While the following hour of our programming is not intended to be offensive, if you feel yourself in any way provoked, you should be provoked into thinking not to anger.
The content is for mature audiences. Though, by mature audiences, we mean to include five-year olds with the love and interest in science. The show itself well about science and employing scientific means to get science-y news to your ears, does not necessarily represent the views or opinions of the University of California at Davis, KDVS or its sponsors.
And though the world is strange enough as it is, each week here we seem to discover that it can stranger still. “What can be stranger than ants raised by butterflies or see-through frogs?” One might ask. The answers await us in This Week in Science, coming up next.
Good morning, Kirsten!
Kirsten: Oh, great morning.
Kirsten: Do you know what today is?
Justin: Tuesday, right?
Kirsten: Besides that, what’s the date today?
Justin: No idea.
Kirsten: Today is the third month – the third day of the third month of the ninth year of 2000, whatever.
Justin: What? You’re – now what?
Kirsten: And I’m rambling. No I’m not. Today is Square Root Day.
Justin: Disclaimer! Disclaimer! Disclaimer! There is information all around us – from the spinning spools of the newspaper press to the planet that is spinning. And the solar system is spinning. Spinning in our atoms too. Electrons spinning since before the day began, spinning now and into the future and beyond that too.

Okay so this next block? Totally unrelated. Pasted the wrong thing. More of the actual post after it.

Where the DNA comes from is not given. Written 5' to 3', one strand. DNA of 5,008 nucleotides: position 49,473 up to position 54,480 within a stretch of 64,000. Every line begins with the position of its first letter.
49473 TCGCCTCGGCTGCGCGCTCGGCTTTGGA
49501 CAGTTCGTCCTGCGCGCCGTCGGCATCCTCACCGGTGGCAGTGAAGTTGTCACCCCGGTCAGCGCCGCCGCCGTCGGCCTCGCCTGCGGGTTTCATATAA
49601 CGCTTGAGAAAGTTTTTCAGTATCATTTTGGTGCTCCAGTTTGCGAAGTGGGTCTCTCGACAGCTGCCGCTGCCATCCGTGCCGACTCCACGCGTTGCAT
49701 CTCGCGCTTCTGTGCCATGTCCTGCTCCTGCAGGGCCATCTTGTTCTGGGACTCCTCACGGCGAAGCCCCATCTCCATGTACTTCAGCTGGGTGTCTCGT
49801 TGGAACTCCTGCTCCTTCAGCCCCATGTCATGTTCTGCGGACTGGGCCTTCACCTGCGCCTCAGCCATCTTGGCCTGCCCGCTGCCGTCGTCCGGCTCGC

And while the dizzying spin of information – much like the following hour of programming, does not necessarily represent the views or opinions of the University of California Davis, KDVS or its sponsors, the potential loss of these spinning bits of information once threatened the very foundations of modern physics.
As massive black holes loomed in even the tiniest waves of anthropic space, even though ships ahead had singled back their eventful fates, one man fearlessly refused to abandon ship and set course for the heart of the swirling gravity well with a singular determination.
“Oh captain, my captain, will we ever see the shores of home?” “Both yes and no,” Captain Susskind assures us and raises sails made of the finest threads to catch a cosmic wind. So, batten your mental hatches, me miniony mates and get ready to cast off with us on This Week in Science, coming up next. [music] Continue reading “Transcript: TWIS.org Aug 08, 2008”
Justin: Once upon a midnight dreary, while I pondered weak and weary, Online searching for a story of sciencey news lore. While I nodded, nearly napping, suddenly there came a tapping, As of someone gently rapping, rapping at my farmhouse door. ‘Tis just Kirsten”, I muttered, “tapping at my farmhouse door – Only this and nothing more.
Open here I flung the portal, when, with many a flirt and flutter, In there stepped a stately raven of the saintly days of yore. Not the least obeisance made he; not a minute stopped or stayed he; But, with mien of lord or lady, perched above my farmhouse door – Perched upon a bust of Plato just above my farmhouse door – Perched, and sat, and nothing more.